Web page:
Nochebuena is near, which means it’s time to start perfecting your festive music playlist to dance to all season long.

Yes, we’re talking about the music you play in your kitchen while cooking a Christmas lechón feast for your family, when wrapping up all your gifts to place under the tree (or to gift on Día de Los Reyes Magos), and even to just play in your sala for dancing with your abuelos.

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As you may know, Latino Christmas songs just hit different — so of course we had to make an ultimate playlist for them.

If you grew up singing “Tuki, tuki, tuki, tuki” at a moment’s notice as soon as Nochebuena was near, you surely know what we’re talking about. Latino Navidad just isn’t the same without classics like “El Burrito Sabanero” and “Los Peces En El Río,” connecting us back our childhood waiting for Santa Clo’ to gift us that cocinita we wanted.

And while we may include good ol’ tracks like “Santa Baby” and “Santa Claus Is Comin’ To Town” in our holiday playlist, our favorite Navidad hits from our culture really make the difference. Ahead, find some of most timeless, go-to Latino Christmas songs to play in your sala right now.

1. “Los Peces En El Río” by Pandora


Respuesta a @albal30 Quevedo x Wisin – Los Peces En El Río (IA) #aicover #iacover #reggaeton #humor #quevedo #wisin #navidad Quevedo peces en el río. Los peces en el Río IA. Wisin peces en el río. Navidad.

♬ Los Peces En El Río Quevedo x Wisin ÁlvaroParras – Álvaro Parras

We’re starting with classic Christmas villancico “Los Peces En El Río,” which originated in Spain and is thought to have Arab influences.

As is typical in villancicos, which are centuries-old Christmas carols sung around Spain and Latin America, “Los Peces En El Río” is rooted in Christianity. And while the original author is unknown, we know that the timeless song describes joy at the birth of Jesus Christ. Lyrics like, “Look at how the fishes in the river drink, but look how they drink in order to see God born,” may symbolize Jesúcristo’s followers celebrating his arrival to the world. And even though lyrics like, “The Virgin washes diapers and hangs them on the rosemary,” might seem simple, the “rosemary” may actually represent immortality and rebirth.

We love the 1986 version by Mexican female band Pandora that you’ve surely heard in your family’s fiestas Navideñas. One other notable version, though? The TikTok-viral AI creation using Quevedo and Wisin‘s vocal styles. Epic.

Listen to “Los Peces En El Río” by Pandora on Spotify.

2. “El Burrito Sabanero” by La Rondallita

Next stop? Another one of our unmissable Latino Christmas songs, “El Burrito Sabanero” by La Rondallita. And while you might already be singing its iconic “Tuki, tuki, tuki, tuki” in your head, do you know the song’s fascinating origin story? Venezuelan composer Hugo Blanco wrote the hit in 1972, choosing folk singer compatriota Simon Díaz to record it as “El Burro de Belén.” However, in 1976, Blanco got the idea for children to record it instead, bringing in 14 child singers from the Coro Infantil Venezuela and calling the new group La Rondallita. As you may know, the new recording was a massive, timeless hit.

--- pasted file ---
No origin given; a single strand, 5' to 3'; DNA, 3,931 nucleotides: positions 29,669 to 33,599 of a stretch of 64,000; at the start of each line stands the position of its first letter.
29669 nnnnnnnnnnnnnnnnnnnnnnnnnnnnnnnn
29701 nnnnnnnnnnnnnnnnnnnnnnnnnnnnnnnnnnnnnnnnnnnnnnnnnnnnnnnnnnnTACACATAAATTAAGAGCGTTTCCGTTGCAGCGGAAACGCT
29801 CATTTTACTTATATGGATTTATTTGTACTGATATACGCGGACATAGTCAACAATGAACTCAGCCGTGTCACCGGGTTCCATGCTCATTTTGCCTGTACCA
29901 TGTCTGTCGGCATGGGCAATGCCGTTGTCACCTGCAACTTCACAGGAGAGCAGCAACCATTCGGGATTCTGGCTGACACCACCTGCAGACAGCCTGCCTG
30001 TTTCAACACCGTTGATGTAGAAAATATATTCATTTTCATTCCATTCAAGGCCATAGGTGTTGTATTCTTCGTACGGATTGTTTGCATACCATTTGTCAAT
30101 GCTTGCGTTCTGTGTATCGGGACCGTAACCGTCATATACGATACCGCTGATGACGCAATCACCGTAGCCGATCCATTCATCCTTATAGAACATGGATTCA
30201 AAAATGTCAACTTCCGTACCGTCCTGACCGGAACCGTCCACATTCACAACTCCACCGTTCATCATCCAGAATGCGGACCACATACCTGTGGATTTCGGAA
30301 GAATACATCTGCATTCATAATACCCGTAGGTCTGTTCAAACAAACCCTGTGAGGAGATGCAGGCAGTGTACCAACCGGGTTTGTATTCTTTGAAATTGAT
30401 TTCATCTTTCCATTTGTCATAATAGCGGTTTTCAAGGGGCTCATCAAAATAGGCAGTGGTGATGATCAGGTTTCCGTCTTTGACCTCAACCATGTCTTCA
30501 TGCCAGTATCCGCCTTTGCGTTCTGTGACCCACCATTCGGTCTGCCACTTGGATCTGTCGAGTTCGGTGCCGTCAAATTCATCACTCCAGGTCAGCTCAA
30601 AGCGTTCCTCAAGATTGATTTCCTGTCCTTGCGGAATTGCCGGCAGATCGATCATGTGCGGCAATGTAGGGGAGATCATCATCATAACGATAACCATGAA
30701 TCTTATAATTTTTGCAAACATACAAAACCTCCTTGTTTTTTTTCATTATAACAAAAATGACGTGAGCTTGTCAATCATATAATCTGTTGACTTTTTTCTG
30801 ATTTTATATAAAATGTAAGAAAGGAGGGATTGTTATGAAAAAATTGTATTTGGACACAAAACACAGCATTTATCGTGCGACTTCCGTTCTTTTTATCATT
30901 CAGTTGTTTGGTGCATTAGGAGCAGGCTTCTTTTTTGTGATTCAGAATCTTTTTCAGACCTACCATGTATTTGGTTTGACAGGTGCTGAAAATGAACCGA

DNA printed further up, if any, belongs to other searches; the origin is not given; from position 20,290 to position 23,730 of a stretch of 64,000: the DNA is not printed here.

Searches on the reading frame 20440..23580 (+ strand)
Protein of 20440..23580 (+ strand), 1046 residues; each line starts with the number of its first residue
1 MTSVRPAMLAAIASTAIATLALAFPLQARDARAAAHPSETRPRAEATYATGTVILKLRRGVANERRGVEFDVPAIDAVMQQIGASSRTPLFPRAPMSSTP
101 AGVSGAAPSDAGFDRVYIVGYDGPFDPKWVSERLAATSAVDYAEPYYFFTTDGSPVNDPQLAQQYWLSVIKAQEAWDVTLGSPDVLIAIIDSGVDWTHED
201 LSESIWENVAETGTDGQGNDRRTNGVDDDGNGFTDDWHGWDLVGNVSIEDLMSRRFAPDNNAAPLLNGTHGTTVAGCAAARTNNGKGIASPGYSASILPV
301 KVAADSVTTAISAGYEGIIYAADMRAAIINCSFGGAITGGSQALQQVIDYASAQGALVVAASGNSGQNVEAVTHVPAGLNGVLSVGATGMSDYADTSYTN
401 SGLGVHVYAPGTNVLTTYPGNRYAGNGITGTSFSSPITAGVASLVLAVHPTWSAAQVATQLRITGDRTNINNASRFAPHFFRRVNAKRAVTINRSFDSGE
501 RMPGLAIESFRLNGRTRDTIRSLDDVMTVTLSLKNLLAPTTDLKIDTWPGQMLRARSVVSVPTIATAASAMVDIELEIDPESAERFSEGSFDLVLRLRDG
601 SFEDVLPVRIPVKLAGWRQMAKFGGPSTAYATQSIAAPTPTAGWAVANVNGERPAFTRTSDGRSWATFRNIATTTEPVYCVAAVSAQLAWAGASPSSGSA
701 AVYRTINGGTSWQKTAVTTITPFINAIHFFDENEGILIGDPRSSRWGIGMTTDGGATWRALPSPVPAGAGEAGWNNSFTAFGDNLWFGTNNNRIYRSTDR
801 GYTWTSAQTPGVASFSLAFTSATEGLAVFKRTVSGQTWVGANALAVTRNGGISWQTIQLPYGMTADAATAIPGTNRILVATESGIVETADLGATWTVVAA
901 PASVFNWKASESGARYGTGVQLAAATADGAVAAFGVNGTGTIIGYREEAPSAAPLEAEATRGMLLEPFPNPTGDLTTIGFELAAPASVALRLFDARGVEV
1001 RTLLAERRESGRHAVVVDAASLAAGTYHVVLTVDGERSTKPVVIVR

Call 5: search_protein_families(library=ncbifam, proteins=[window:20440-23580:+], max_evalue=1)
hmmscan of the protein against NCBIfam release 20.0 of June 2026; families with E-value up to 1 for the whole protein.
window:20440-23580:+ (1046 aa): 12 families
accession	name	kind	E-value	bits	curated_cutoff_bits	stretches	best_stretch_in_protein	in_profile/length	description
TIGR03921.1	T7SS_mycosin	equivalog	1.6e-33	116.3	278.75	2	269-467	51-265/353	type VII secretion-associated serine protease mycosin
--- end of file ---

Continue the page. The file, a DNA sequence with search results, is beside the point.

“El Burrito Sabanero” includes lyrics like, “I’m on my way to Bethlehem with my little donkey” and “I’m singing with my cuatro [instrument], my donkey keeps walking,” which represents someone riding their donkey to Bethlehem, the birthplace of Jesus Christ.

Although one of the child singers in the recording, Ricardo Cuenci, told BBC he never received royalties, he still described feeling “fulfilled by every child in the world that listens to the song and is filled with happiness.”

Listen to “El Burrito Sabanero” by La Rondallita on Spotify.

3. “Feliz Navidad” by José Feliciano

Puerto Rican singer-songwriter José Feliciano gifted us his “Feliz Navidad” masterpiece in 1970, and Nochebuena hasn’t been the same since. Originally released as part of his Christmas album, “Feliz Navidad,” the massive hit initially accompanied cover songs like “Jingle Bells” and “Silent Night.” However, the half-Spanish, half-English “Feliz Navidad” resonated the most, becoming a bilingual classic that brought in strums from a cuatro instrument. Still topping the charts every time Christmas roll around, the song features straightforward, very-singable lyrics like “Feliz Navidad, próspero año y felicidad” and “I wanna wish you a Merry Christmas.”

And while the lyrics may be simple, they have a lot of heart. Feliciano once described the song’s writing process to NPR: “It was expressing the joy that I felt on Christmas and the fact that I felt very lonely. I missed my family.”

Listen to “Feliz Navidad” by José Feliciano on Spotify.

4. “Ven A Mi Casa Esta Navidad” by Fuerza Regida

Did you know that Fuerza Regida has a Christmas album? Well, if you didn’t know, consider this our gift to you— ¡Feliz Navidad! In all seriousness, though, their 2020 festive album, “Navidad Con La Regida,” is an instant classic, giving us Jesús Ortiz Paz’s voice on traditional tunes like “Burrito Sabanero” and the classic Los Bukis go-to, “Navidad Sin Ti.” We recommend you checking out Fuerza Regida’s entire Christmas “popurri” performance, which shows the Regional Mexican band vocalizing, strumming their guitars, and playing the sousaphone around a Christmas tree while wearing festive sweaters.

While the entire 11-minute holiday mash-up is perfect to play during your Christmas parties, we especially love their version of classic 1973 villancico “Ven A Mi Casa Esta Navidad” by Luis Aguilé. With lyrics like, “You, who are far from your friends, your country, and your home… Come to my house this Christmas,” the track represents the true meaning of the season.

Listen to “Ven A Mi Casa Esta Navidad” by Fuerza Regida on Spotify.

5. “24 de Diciembre” by Juan Gabriel

Is it a timeless Latino Christmas song playlist without “24 de Diciembre” by El Divo de Juárez himself? We don’t think so. Released in 1996 as part of Juan Gabriel‘s “25 Aniversario 1971-1996” collection album, “24 de Diciembre” is an upbeat song about being in love on Christmas. The lyrics, penned by Juan Gabriel, describe with romanticism: “Every night that I’m with you seems like the first night… Every [December] 24, I say, ‘I was so lucky to find love.'”